Monday, June 26, 2006


More from Robert Bell

The folder this facsimile broadside comes in states that our bookseller and auctioneer was a bit of a card, known for his drollery, and "he was noted for cajolling his audience into paying high prices" for his books. A contemporary stated that "many, going to his auction for the merriment, would buy a book from good humor." Not all fun and games, however - Bell also was a publisher, and published Thomas Paine's Common Sense for the first time, in 1776. However, about Bell's coercion tactics. Who could argue with this:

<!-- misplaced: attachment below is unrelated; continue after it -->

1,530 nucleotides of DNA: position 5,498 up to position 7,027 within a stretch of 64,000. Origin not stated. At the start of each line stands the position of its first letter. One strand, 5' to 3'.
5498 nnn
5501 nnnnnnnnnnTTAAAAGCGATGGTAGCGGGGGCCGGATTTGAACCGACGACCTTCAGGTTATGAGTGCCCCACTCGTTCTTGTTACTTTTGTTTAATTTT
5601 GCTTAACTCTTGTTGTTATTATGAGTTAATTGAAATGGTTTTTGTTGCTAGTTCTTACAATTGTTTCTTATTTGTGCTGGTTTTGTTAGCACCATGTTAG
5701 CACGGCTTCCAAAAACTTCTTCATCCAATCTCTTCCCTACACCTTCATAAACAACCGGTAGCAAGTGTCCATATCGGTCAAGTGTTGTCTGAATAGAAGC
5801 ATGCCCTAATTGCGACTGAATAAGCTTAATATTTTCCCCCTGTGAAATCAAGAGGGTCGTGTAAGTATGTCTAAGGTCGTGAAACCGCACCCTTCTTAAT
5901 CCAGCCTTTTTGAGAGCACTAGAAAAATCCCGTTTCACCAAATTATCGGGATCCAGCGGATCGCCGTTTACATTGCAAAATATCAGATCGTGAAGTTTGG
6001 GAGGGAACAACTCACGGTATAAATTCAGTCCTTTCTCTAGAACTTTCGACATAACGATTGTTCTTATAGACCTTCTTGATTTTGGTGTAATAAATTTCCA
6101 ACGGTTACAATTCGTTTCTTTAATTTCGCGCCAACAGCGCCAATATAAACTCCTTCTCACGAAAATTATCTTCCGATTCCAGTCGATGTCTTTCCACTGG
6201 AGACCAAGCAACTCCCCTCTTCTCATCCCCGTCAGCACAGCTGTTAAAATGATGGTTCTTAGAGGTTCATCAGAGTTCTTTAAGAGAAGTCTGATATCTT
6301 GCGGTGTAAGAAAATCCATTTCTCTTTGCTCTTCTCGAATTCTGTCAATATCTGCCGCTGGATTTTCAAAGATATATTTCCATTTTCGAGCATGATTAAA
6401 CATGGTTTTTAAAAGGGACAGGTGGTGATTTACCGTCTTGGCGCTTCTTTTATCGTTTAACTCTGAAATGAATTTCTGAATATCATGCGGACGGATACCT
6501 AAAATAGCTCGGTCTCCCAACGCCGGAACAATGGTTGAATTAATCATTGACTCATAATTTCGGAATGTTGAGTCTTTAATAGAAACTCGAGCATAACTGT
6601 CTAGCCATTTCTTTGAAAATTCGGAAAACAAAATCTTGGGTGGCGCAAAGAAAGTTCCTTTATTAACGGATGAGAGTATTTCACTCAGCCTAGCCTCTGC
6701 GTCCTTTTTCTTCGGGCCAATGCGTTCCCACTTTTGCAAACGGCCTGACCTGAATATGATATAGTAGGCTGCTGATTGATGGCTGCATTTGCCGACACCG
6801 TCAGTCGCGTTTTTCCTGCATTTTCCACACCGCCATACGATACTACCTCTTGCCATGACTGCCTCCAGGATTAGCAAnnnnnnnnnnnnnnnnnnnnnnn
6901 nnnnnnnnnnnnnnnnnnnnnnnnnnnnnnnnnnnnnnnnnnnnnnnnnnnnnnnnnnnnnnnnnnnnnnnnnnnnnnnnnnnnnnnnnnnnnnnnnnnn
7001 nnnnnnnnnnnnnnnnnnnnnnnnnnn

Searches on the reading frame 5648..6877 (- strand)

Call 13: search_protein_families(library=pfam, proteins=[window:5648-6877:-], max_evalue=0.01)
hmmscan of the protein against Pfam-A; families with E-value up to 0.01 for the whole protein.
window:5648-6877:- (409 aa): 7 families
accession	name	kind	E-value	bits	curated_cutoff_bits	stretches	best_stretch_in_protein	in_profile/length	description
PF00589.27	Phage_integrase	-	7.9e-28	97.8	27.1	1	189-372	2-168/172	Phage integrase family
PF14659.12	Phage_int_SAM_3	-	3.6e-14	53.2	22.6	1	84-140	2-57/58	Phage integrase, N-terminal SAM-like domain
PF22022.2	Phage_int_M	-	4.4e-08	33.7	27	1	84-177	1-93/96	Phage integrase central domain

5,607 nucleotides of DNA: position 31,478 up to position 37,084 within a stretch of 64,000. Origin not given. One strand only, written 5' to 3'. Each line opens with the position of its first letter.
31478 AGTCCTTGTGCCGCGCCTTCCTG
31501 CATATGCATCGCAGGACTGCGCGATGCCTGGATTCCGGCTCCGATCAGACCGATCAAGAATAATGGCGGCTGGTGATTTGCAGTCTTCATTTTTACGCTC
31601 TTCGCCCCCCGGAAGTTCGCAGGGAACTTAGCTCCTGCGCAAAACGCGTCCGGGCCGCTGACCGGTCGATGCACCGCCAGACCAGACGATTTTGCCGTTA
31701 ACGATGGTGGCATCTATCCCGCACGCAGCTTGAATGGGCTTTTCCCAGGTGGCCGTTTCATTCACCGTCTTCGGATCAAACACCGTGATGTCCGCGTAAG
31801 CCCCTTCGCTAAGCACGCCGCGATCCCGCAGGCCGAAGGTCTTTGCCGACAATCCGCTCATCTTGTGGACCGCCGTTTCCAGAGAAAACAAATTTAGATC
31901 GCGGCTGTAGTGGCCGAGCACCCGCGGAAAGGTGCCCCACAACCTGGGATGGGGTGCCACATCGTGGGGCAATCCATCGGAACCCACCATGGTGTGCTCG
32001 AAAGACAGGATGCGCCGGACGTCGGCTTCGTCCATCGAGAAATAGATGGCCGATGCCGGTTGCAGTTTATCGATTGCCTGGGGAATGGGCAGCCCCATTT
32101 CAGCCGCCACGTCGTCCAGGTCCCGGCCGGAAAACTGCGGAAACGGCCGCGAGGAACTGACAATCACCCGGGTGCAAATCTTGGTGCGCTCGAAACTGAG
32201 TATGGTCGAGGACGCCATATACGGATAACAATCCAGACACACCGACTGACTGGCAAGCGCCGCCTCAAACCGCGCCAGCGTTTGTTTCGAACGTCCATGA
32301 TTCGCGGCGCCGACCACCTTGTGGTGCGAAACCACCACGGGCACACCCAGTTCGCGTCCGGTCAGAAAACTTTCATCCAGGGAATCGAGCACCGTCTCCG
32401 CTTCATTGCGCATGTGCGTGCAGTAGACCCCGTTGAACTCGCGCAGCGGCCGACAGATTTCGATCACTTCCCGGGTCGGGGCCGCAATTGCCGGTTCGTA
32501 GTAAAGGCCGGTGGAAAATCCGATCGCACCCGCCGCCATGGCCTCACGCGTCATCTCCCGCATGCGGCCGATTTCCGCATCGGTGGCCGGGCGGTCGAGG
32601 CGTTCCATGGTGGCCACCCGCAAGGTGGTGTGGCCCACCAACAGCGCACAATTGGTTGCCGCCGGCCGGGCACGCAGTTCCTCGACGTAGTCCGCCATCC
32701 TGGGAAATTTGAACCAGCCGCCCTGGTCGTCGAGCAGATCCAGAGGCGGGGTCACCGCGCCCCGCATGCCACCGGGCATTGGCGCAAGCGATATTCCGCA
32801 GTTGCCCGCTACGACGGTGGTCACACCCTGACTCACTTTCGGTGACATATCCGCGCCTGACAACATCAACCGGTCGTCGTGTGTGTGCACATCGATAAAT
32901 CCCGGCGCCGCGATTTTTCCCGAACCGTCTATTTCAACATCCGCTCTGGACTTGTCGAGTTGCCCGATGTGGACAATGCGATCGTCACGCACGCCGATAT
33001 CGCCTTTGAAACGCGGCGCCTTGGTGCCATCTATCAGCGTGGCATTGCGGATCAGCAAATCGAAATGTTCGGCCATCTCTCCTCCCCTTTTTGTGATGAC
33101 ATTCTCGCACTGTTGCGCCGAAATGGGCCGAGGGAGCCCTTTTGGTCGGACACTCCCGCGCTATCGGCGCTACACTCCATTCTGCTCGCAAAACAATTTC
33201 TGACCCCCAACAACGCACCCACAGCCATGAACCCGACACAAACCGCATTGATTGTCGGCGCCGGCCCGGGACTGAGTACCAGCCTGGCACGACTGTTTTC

In which he states, "Any gentleman, who believeth that the lining for the head is useful, necessary, or advantageous, may yet be supplied with abundance of Books, on terms as moderate, as what he pays for the covering of his feet." And again: "The Man, that doth not afford as much for mental Luminators, as he doth for tallow lights, condemns himself, to ignorance and darkness, which will always disable him, from perceiving the happiness of mental felicity." Ah, the dulcet sentences of the eighteenth century! Naturally, one should spend more on books than on shoes, or candles. At the bottom of the broadside (not pictured here), Bell offers bookish quotes of support, including this from the Marquis of Argyle: "Think no cost too much in purchasing Books." A man with his priorities in logical order! The broadside goes in the stack of items to frame and hang in the shop someday soon.

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